IPSec in the Intranet
The following case studies look at the implementation of IPSec Intranet VPNs in the real world. Focussing on the infrastructure on which the networks were built, the examples tell the story of why IPSec was required.
- REDUCING COSTS IN A NATIONWIDE NETWORK
- SIMPLIFYING MANAGEMENT IN THE CENTRALIZED NETWORK
- NETWORK SEGMENTATION
- INTERNAL DATA PROTECTION
- USING THE INTERNET AS A SECONDARY NETWORK
Internet.com's PC Webopaeida defines an Intranet as "A network based on TCP/IP protocols (an internet) belonging to an organization, usually a corporation, accessible only by the organization's members, employees, or others with authorization." IPSec fits into the Intranet mold by serving as an enabling technology for the building of multi-site Intranets on public network foundations: VPNs. Firewall and strong user authentication (such as RADIUS) are useful for limiting access to Intranets, but they are worthless if not coupled with protective mechanisms for information flowing between Intranet sites.
Intranets serve a number of different purposes within organizations. For some, they are meant to provide employees with updated information on benefits, pensions, company policies or procedures. For others, Intranets collate documents -- such as forms, contracts or user guides -- into easily accessible libraries, often interfaced to the employee as web-like portals or indexes. In the VPN Intranet, applications and infrastructure are combined. The Intranet VPN is how and what information is shared internally, to all members of the organization, wherever employees may be.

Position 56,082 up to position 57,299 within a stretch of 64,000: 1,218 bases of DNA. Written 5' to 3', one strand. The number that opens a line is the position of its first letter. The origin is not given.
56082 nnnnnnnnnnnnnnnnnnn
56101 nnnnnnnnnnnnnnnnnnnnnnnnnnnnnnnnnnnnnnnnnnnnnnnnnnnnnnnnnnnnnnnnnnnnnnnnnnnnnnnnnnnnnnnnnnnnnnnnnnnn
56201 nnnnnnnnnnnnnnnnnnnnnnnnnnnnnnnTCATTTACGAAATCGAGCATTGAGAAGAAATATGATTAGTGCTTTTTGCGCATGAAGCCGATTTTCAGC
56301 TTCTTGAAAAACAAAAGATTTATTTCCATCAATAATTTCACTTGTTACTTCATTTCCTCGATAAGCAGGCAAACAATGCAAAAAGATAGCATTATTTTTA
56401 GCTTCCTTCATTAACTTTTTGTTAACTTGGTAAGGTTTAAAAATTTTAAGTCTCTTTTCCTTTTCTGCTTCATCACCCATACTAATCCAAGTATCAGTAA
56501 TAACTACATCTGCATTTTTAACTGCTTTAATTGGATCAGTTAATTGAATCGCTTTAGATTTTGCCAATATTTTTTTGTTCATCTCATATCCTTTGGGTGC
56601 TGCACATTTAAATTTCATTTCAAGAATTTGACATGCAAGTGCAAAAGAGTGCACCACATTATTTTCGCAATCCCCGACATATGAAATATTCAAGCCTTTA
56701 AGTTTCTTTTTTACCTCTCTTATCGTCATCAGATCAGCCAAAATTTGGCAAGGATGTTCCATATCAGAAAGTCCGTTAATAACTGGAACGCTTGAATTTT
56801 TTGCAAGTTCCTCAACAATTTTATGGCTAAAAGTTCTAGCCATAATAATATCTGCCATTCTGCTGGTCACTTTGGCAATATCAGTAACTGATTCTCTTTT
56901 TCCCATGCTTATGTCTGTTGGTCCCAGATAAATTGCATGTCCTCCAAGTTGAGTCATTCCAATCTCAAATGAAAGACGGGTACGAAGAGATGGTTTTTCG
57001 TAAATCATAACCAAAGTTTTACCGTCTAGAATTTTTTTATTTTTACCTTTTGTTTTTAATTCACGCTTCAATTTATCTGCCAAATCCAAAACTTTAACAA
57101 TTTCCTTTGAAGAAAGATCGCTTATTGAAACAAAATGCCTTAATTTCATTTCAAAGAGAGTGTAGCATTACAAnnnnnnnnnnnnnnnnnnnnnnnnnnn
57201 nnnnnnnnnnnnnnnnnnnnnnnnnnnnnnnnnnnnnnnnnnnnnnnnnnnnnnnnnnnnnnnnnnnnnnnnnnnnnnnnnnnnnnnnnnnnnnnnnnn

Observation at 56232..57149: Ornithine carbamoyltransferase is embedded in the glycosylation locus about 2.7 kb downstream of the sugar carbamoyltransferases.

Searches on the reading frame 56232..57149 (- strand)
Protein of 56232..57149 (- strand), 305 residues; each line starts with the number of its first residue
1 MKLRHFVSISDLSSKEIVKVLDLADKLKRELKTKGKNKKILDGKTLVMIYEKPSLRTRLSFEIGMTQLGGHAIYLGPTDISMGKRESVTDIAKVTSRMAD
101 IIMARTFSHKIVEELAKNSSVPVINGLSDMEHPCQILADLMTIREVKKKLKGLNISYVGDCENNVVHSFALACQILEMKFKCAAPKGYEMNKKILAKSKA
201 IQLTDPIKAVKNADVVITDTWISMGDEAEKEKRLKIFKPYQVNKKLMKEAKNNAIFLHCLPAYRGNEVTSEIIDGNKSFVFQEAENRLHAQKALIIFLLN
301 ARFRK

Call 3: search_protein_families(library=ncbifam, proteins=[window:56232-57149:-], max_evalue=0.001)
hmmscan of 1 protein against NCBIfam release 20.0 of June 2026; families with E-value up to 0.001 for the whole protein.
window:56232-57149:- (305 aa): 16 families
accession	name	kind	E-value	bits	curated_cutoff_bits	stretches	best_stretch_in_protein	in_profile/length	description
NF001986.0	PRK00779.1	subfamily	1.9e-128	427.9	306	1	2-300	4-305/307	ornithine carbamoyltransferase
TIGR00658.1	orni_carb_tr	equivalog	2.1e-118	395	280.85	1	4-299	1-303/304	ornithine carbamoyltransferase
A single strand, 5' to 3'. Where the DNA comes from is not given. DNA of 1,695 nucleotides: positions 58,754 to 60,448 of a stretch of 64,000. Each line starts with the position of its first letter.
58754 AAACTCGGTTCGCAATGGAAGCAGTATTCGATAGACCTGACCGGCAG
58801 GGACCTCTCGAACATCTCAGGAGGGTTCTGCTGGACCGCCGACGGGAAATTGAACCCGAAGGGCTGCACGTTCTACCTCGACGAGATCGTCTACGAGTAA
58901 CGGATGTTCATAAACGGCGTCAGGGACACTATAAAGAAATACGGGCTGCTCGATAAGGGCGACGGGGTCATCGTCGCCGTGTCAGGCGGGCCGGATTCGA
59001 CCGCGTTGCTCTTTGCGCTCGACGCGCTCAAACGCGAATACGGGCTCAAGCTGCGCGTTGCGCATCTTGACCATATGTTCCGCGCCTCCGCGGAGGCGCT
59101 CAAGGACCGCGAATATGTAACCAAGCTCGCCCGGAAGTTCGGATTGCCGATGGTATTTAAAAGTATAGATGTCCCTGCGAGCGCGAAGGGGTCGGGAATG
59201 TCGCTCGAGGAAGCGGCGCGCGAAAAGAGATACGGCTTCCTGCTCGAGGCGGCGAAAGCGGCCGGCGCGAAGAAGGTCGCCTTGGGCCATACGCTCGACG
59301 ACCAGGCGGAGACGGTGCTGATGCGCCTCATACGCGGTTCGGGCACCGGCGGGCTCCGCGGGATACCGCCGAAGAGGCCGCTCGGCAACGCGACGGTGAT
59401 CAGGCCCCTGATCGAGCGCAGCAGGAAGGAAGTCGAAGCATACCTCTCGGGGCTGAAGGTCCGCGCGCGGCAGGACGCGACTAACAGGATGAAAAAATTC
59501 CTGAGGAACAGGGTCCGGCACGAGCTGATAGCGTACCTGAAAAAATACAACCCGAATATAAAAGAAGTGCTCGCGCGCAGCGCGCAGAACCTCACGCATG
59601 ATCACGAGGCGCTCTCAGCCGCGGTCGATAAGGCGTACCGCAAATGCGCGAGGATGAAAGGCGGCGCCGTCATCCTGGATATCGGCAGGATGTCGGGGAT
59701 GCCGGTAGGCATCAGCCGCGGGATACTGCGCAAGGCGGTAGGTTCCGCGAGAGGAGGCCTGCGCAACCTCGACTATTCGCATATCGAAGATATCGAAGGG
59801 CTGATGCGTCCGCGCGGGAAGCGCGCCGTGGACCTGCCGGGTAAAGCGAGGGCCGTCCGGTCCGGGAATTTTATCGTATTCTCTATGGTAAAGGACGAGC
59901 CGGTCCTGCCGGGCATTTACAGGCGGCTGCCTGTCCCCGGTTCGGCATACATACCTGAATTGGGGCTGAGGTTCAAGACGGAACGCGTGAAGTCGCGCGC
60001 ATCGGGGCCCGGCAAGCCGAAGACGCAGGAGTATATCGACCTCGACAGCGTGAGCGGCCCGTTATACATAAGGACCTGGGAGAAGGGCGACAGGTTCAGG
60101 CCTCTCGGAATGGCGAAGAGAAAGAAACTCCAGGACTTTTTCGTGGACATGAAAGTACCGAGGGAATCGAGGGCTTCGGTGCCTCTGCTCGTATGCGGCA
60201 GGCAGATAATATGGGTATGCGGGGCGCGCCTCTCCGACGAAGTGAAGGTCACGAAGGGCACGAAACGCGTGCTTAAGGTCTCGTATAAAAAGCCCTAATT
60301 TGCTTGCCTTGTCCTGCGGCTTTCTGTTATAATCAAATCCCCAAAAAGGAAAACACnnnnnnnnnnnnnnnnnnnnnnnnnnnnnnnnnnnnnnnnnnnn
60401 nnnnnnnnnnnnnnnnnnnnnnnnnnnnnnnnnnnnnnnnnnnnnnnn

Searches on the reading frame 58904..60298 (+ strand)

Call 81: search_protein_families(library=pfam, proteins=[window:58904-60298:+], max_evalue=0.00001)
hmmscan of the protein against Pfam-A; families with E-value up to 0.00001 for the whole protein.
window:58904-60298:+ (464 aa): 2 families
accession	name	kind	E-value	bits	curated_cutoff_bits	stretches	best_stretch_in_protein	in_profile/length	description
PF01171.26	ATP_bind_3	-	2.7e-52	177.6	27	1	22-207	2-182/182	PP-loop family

<>INTRANET CASE STUDY 1: REDUCING COSTS IN A NATIONWIDE NETWORKA large financial institution in the United States used a number of different media, Frame Relay, leased lines, satellites, and others, to connect its branches nationwide. Faced with the need to reduce its networking costs, the institution chose to transfer its communications infrastructure to a single public IP network. In order to make the transition to the shared medium, two specific needs had to be resolved: security and network reliability. As a financial institution, it placed great emphasis on the privacy of information to be transmitted over its network, insisting on the strongest, standardized public-key cryptographic methods available, including authentication controls. The immediacy of its information provision demands also required 24x7 availability, with guaranteed network performance and capacity. The solution chosen was an IPSec VPN built on a national carrier's portion of the public Internet backbone. The IP network provided to the customer (the financial institution) is used by others, thus the necessity for IPSec, but because the carrier uses its own network as the VPN's foundations, it is able to provide the customer with bandwidth levels guaranteed in a service level agreement (SLA). Thus, the customer was able to reduce costs, maintain reliability and ensure information privacy. Top<>INTRANET CASE STUDY 2: SIMPLIFYING MANAGEMENT IN THE CENTRALIZED NETWORKThis next case study looks at a bank in Europe that is designed, from the networking perspective, as a centralized organization. It has a headquarters site, where databases and mainframes are located, and branch offices where customer needs are addressed. Three characteristics describe the bank's communications network. It is built in a star topology - the branches rely on the central databases and mainframes. The sensitivity of data (and government regulations) requires security precautions, with link encryption systems functioning on each connection. The backbone is a private network This bank, unlike Case Study 1, chose to maintain its private network, although it did move from dedicated lines to Frame Relay. Here the motivating factor was not cost reduction. Instead, the bank looked for a way to simplify the security and management of its network. The use of link encryptors raised two major problems: Lack of central management capabilities - the encryptors in the network can only be managed on a box-by-box level. Network-wide changes require painstaking work on the part of the network management team. Burdensome quantities of security devices - for every link encryptor added at a remote site, a "twin" must be added at the central site. This raises two problems: if a new branch is added to the network, two boxes must be purchased per link (four if redundancy is required); and security management at headquarters becomes impossible, with endless numbers of encryptors requiring maintenance on a continuous basis. The transition to IPSec VPN simplified the bank's communications system. download ultrasurf Unlike link encryption, IPSec operates on a network level. Thus, the branches and the headquarters only require one encryption device to create secure links between all sites. In this specific case, two devices were installed at each site, to provide hot backup capabilities in the event of network failure on one of the links. IPSec was also a simplifying factor from the management perspective. Virtualfilers's devices make it possible to manage security on a central or regional level. This specific case required central management, and with the help of the Virtualfiler solution the bank is able to update policies of specific branches, or of the entire network, from headquarters.